From the Chairman

David Bloomberg

Well, Skeptic Jeopardy was a hit! While turnout wasn’t quite as good as I’d hoped (it turned out to be a bad day for several regular attendees), we had enough people to play with two 3-player teams, a scorekeeper, and a host (that would be me).

And what a battle it was! In the end, the scores seemed, well, a bit lopsided, but it was fairly close for most of the game. The final score was: Wally, Dave, & Harry: 9000; Jim, Rich, & Ken: -600.

I should note that Wally is not just REALL’s editor and webmaster, but also the webmaster of Skeptic News (, and thus had somewhat of an advantage in that he is rather immersed in the topics of skepticism almost every day. In other words, even though two of the opposing team members had Ph.D.’s, it may still have been an unfair fight. [Note to myself: I must get a life. — Ed.]

Those of us who attended enjoyed it so much that we will probably play again next year. So study up on your skepticism and pay attention to the articles in this newsletter – you never know when you might need that information!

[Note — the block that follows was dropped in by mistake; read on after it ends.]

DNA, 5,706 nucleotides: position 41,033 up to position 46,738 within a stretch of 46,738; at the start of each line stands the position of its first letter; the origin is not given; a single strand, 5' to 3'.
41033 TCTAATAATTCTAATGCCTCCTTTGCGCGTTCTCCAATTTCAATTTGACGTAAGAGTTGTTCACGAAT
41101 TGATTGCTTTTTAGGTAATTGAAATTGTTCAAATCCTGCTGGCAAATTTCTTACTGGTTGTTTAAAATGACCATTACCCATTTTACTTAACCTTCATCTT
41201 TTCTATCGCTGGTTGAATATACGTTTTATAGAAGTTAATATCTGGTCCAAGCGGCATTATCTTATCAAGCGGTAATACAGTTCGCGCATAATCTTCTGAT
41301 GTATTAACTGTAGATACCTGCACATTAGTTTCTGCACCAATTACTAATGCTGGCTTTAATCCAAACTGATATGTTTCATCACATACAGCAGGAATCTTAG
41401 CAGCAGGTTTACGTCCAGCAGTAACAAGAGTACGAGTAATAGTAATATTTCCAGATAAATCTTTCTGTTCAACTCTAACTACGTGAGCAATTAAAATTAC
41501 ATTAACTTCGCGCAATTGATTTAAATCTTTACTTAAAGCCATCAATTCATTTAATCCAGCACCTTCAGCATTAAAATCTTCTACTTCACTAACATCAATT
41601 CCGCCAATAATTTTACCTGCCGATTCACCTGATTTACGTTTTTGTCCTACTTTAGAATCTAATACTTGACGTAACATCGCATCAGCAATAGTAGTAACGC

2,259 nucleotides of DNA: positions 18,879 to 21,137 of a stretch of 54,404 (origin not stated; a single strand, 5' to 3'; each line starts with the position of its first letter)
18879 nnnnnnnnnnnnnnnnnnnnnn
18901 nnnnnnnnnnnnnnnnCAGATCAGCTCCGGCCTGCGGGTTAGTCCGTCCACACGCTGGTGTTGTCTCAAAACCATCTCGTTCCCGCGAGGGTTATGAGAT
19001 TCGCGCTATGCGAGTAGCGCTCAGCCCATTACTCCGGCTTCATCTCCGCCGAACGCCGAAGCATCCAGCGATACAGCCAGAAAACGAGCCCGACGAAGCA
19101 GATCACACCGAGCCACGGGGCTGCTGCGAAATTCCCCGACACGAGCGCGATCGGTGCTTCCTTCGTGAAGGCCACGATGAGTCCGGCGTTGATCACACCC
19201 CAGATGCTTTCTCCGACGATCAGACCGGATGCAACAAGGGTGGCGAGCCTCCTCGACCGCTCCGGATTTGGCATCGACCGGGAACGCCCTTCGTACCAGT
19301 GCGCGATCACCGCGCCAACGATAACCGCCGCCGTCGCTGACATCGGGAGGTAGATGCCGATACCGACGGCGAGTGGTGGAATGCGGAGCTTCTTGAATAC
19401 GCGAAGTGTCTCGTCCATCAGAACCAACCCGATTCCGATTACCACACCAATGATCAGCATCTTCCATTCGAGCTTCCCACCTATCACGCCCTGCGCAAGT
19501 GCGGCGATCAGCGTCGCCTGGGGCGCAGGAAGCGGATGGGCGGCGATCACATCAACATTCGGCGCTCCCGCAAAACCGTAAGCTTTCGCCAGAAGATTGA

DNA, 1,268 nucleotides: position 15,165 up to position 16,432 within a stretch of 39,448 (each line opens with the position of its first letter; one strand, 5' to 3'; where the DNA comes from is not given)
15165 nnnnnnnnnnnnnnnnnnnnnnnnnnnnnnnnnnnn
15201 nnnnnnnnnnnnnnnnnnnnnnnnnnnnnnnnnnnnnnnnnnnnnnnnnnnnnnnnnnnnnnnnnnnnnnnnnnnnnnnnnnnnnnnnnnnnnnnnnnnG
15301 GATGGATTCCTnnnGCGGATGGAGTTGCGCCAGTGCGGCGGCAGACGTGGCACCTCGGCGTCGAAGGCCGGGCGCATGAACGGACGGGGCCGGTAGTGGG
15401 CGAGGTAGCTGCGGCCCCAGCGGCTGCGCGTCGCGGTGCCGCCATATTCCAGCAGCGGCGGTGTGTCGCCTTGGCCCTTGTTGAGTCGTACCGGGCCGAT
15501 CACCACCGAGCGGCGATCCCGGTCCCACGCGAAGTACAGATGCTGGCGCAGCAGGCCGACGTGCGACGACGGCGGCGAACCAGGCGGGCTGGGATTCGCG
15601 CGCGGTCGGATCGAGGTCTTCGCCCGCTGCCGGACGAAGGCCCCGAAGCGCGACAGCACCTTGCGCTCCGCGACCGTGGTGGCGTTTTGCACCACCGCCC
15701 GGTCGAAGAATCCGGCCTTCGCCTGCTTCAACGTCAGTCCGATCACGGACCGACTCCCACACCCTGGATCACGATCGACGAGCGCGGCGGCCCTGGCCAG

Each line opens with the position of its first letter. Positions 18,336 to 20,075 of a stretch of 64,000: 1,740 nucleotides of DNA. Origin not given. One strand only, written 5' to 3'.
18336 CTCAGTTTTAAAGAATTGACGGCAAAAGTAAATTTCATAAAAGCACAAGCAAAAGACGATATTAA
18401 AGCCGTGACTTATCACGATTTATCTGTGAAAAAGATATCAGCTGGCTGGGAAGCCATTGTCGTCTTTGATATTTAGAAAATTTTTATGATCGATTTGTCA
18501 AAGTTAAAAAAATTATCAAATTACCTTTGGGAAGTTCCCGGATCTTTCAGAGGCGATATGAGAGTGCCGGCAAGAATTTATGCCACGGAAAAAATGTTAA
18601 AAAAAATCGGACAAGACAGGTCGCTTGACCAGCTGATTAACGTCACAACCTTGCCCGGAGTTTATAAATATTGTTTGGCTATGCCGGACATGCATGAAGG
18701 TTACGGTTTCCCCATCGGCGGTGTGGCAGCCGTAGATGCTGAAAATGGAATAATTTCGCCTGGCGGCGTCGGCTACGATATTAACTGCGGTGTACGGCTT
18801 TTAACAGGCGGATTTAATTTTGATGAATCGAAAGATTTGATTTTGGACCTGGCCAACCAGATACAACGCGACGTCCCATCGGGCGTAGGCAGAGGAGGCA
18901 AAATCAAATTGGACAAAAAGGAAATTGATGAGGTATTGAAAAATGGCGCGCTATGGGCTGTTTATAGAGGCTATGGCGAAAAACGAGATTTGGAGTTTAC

I’d also like to extend a special thanks to Dave McMaster, who put together a button system with lights to show who "buzzed in" first to answer the questions. (He didn’t have buzzers on it yet, but might add them later.) Previous local skeptics groups who played a similar game didn’t have such a system and encountered some play problems in trying to do things differently. Dave’s creation made it that much more fun!

July Meeting

On July 6 (back to our normal first-Tuesday schedule), we will be featuring a videotaped presentation that Susan Blackmore gave to the Skeptics Society on her new book, The Meme Machine.

You may have seen my review of this book in the State Journal-Register (if not, shame on you). To summarize, Blackmore has taken the concept of "memes" – originally proposed by Richard Dawkins in his book, The Selfish Gene, and greatly expanded on it. A meme is, according to this theory, a replicator like a gene, except it copies ideas and behaviors, not DNA. Blackmore has proposed the use of memes to explain things like the development of language and the expansion of pre-human brain size. In her book she talks about meme-gene co-evolution and also times when the interests of memes might fight the interests of genes. I found it an interesting discussion, and I’m sure you will too.

(For those who find Blackmore’s name familiar, she used to be more involved with studying near-death and out-of-body experiences; we featured an article on her back in October 1993 and a review of her book on near-death experiences in June 1994.)

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